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This early work by Alfred Russel Wallace was originally published in 1878 and we are now republishing it with a brand new introductory biography. 'Tropical Nature, and Other Essays' is a collection of essays including Wallace's observations on equatorial vegetation, animal life, and sexual. Alfred Russel Wallace was born on 8th January 1823 in the village of Llanbadoc, in Monmouthshire, Wales. Wallace was inspired by the travelling naturalists of the day and decided to begin his exploration career collecting specimens in the Amazon rainforest. He explored the Rio Negra for four years, making notes on the peoples and languages he encountered as well as the geography, flora, and fauna. While travelling, Wallace refined his thoughts about evolution and in 1858 he outlined his theory of natural selection in an article he sent to Charles Darwin. Wallace made a huge contribution to the natural sciences and he will continue to be remembered as one of the key figures in the development of evolutionary theory.
1891. Essays on descriptive and theoretical biology by Wallace, an English naturalist, evolutionist, geographer, anthropologist, and social critic. Contents: Natural Selection: On the Law which has Regulated the Introduction of New Species; On the Tendency of Varieties to Depart Indefinitely from the Original Type; Mimicry, and other Protective Resemblances Among Animals; On Instinct in Man and Animals; the Philosophy of Birds' Nests; A Theory of Birds' Nests; Creation by Law; The Development of Human Races Under the Law of Natural Selection; The Limits of Natural Selection as Applied to Man. Tropical Nature and Other Essays: The Climate and Physical Aspects of the Equatorial Zone; Equatorial Vegetation; Animal Life in the Tropical Forests; Hummingbirds: As Illustrating the Luxuriance of Tropical Nature; The Colors of Animals and Sexual Selection; The Colors of Plants and the Origin of the Color-Sense; The Antiquity and Origin of Man; The Antiquity of Man in North America; and The Debt of Science to Darwin. See other titles by this author available from Kessinger Publishing.
This early work by Alfred Russel Wallace was originally published in 1895 and we are now republishing it with a brand new introductory biography. 'Natural Selection and Tropical Nature Essays on Descriptive and Theoretical Biology' is a collection of essays that detail Wallace's observations of various bird species and outlines some of his ideas relating to evolutionary theory. Alfred Russel Wallace was born on 8th January 1823 in the village of Llanbadoc, in Monmouthshire, Wales. Wallace was inspired by the travelling naturalists of the day and decided to begin his exploration career collecting specimens in the Amazon rainforest. He explored the Rio Negra for four years, making notes on the peoples and languages he encountered as well as the geography, flora, and fauna. While travelling, Wallace refined his thoughts about evolution and in 1858 he outlined his theory of natural selection in an article he sent to Charles Darwin. Wallace made a huge contribution to the natural sciences and he will continue to be remembered as one of the key figures in the development of evolutionary theory.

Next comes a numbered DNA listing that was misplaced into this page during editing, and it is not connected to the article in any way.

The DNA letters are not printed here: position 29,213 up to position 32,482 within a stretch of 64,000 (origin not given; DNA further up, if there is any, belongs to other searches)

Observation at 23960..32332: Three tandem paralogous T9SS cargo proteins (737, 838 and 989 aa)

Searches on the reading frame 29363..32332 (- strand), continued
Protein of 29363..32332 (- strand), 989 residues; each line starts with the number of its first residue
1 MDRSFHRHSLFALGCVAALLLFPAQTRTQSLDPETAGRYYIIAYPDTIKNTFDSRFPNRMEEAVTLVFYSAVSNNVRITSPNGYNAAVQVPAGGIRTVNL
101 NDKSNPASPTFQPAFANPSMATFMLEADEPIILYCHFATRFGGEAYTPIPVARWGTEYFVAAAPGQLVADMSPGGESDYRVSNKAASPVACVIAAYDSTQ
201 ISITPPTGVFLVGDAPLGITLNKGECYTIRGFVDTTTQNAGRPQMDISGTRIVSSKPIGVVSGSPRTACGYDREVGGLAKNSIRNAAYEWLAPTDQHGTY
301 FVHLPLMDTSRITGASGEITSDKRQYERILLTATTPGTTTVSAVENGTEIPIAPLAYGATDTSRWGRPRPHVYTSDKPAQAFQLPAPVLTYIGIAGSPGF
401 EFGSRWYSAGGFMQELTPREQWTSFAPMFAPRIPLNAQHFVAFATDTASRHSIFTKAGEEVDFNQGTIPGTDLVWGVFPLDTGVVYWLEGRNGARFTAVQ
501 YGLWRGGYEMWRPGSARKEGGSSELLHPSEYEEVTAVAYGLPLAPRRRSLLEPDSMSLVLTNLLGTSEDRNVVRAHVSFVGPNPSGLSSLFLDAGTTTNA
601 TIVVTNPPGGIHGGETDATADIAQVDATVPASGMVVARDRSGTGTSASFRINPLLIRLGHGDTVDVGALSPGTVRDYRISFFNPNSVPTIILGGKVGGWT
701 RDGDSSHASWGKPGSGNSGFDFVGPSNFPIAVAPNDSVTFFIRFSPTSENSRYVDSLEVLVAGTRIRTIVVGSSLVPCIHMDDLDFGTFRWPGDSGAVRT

Seventeen marvelous essays introducing the habitats, ecology, plants, and animals of the Central and South American rainforest. A lively, lucid portrait of the tropics as seen by two uncommonly observant and thoughtful field biologists. Its seventeen marvelous essays introduce the habitats, ecology, plants, and animals of the Central and South American rainforest. Includes a lengthy appendix of practical advice for the tropical traveler.
Whether considered a sublime landscape, malignant wilderness, or the endangered site of environmental conflicts, the tropics are, Picturing Tropical Nature argues, largely a construct of American and European imaginations. Nancy Leys Stephan asserts that images of the tropics conveyed through drawings, paintings, photographs, literature, and travel writings are central to what Stepan calls the “tropicalization of nature,” or the often harmful misrepresentation of the tropics and its peoples. She here examines several aspects of such tropicalization as they emerge through the work of nineteenth- and twentieth-century scientists and artists, including Alexander von Humboldt, Alfred Russel Wallace, Louis Agassiz, Sir Patrick Manson, and Margaret Mee. From the earliest photographic attempts to represent tropical hybrid races to depictions of disease in new tropical medicines, Picturing Tropical Nature offers new insight into the convergence of the tropics with European and American science and art. “A brilliant and provocative book . . . the kind of book that carries forward a field in a single stride . . . undoubtedly the finest account of ‘tropicality’ we have.”—Social History of Medicine

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